Saturday, April 17, 2021

Oddworld: Soulstorm Review – A NEGATIVE Batch Of Brew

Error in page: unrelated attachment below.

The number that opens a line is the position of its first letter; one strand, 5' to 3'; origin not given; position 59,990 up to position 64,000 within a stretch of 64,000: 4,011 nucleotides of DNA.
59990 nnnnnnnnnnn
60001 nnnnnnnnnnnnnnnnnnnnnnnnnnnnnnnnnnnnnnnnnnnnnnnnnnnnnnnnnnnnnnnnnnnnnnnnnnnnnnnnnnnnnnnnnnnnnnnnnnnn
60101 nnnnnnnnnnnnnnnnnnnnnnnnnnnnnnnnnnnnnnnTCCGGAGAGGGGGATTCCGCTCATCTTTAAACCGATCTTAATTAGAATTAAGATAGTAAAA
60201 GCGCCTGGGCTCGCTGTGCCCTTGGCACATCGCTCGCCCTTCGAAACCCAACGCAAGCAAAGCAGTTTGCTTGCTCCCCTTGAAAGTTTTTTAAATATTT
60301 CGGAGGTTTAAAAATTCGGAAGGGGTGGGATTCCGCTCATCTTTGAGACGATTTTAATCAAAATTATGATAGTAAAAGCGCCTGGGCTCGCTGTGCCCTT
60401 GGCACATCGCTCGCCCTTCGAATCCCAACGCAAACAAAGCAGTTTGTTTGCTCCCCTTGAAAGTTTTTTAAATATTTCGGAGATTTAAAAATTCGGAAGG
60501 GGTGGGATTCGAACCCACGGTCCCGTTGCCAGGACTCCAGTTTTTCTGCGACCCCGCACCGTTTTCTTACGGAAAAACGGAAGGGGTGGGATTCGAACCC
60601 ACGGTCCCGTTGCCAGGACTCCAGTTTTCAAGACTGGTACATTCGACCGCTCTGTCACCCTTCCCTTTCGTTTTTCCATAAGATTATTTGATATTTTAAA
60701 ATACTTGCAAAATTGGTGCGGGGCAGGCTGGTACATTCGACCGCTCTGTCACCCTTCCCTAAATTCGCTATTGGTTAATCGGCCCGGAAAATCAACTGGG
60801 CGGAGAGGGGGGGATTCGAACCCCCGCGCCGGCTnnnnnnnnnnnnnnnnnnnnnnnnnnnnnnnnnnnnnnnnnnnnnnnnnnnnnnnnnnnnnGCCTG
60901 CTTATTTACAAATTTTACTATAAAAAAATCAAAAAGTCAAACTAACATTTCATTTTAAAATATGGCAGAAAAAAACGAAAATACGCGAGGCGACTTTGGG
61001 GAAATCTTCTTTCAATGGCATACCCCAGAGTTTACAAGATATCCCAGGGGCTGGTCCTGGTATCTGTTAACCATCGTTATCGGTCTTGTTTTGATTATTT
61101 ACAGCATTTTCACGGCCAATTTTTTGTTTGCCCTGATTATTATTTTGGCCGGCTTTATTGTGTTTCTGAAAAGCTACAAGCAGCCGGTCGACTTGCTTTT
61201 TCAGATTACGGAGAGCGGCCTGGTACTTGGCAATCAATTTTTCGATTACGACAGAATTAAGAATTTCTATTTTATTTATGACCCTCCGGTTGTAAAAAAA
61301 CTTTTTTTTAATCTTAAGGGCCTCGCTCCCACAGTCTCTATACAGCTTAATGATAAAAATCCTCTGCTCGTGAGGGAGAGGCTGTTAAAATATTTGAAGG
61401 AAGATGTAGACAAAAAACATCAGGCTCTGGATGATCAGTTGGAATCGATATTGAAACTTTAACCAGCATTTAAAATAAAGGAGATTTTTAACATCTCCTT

Playing Oddworld: Soulstorm is as arduous as Abe’s quest to liberate his Mudoken brethren from slavery. Each step is a supreme test of patience as you methodically guide your followers through challenging hazards, sweating over the fact that one slip-up could unravel all your effort. If you enjoy putting up with that old-school challenge, you might love this journey. However, if you’re a newcomer or a fan that believes this style of platformer hasn’t aged very well, turn back now. Soulstorm doesn’t do enough to modernize the series’ tedious gameplay, and a litany of severe technical hiccups spoil Abe’s attempted comeback. A reimagining of Oddworld: Abe's Exoddus, Soulstorm’s gameplay remains largely the same: you recruit and guide followers through 2D platforming stages littered with dangers. As charming as the classic Oddworld games are, they can be frustratingly difficult and that hasn’t changed much in Soulstorm. Most Slig enemies and other hazards mow Abe down instantly, and I was infuriated by how little wiggle room I had to correct course when things went sideways. Abe drops so fast that it makes the health meter seem like a cruel tease. While playing Soulstorm, I often felt like I was walking on eggshells because of that high price of failure, retracing every step, re-recruiting every Mudokon, and carefully guiding them through a gauntlet of foes is soul-crushing when it all falls apart in seconds. Dying to unexpected perils, like being suddenly gunned down by off-screen enemies, feels cheap and happens way too often. A crafting system serves as Soulstorm’s biggest addition, but it doesn’t feel necessary. You must repeatedly gather the same ingredients every time you die (by searching lockers, trash cans, and fallen foes), which wore me down in a hurry after repeatedly replaying certain sections. The crafted tools themselves, like proximity mines, smoke screens, even a flamethrower, do add a welcomed element of flexibility and improvisation to gameplay. Dropping smoke screens to create hiding spots anywhere is nice, but I wished I didn’t have to make these items myself and grew tired of digging around the same spots over and over.   Even when Soulstorm’s difficulty eases up, the gameplay is bland. The action feels largely the same from previous games in the series, and that formula doesn’t evolve significantly beyond the first few hours. Even the more interesting sequences, like facing down a giant mech aboard a speeding train, are far too punishing to be fun. I’m glad that Abe controls better now (he even has a double jump), but the controls still have a mushy unresponsiveness that makes entertaining actions, like possessing Sligs, feel like a hassle. The controls also lead to additional deaths because Abe doesn’t act as swiftly as you need him to, especially during the ill-fitting, overly demanding combat arenas that pit you against waves of baddies while you try to protect fleeing Mudokens. Soulstorm would be a tough recommendation for anyone outside of diehard fans if it performed flawlessly, but I encountered several progress-sabotaging bugs (even after installing the big day-one patch) that should scare off even those players. When I died, Mudokens sometimes failed to respawn alongside me even though my tally indicated they were still alive and under my command. That meant I lost out on turning in followers that I’d spent ages trying to safely liberate, which negatively affected my overall quarma – a vital metric in determining which of the four endings you get.  Abe occasionally gets stuck in environmental geometry, forcing a restart. At one point, I fell into an infinite loop. One escape portal permanently vanished once I reached it, forcing me to abandon followers. A gun in a late-game turret sequence failed to shoot despite working fine in previous segments. After multiple restarts, I randomly discovered that clicking the right stick “fixed” the weapon for some reason, allowing it to fire. I spent over an hour trying to lead a large group of followers through a particularly challenging area, but once I opened the exit door an invisible wall prevented me from moving forward. I was forced to restart this entire, lengthy sequence twice before the exit worked properly. Soulstorm’s gameplay pushed my patience to its limits, but these bugs sent me over the edge and made me nervous every time I started a new level. “What on Earth is going to screw me over this time?” I regularly asked myself. Soulstorm’s faults are a shame because its narrative and presentation brought a smile to my face. Abe and his pals are goofy, delightful underdogs I couldn’t help but root for. The enjoyable story is packed with heart, and the cutscenes look great. I wanted to welcome Abe into a new generation of gaming with open arms, but Soulstorm fails to make a case for why its brand of cinematic platforming works today. In fact, Soulstorm only reaffirmed that Abe’s past adventures are best viewed with rose-colored glasses.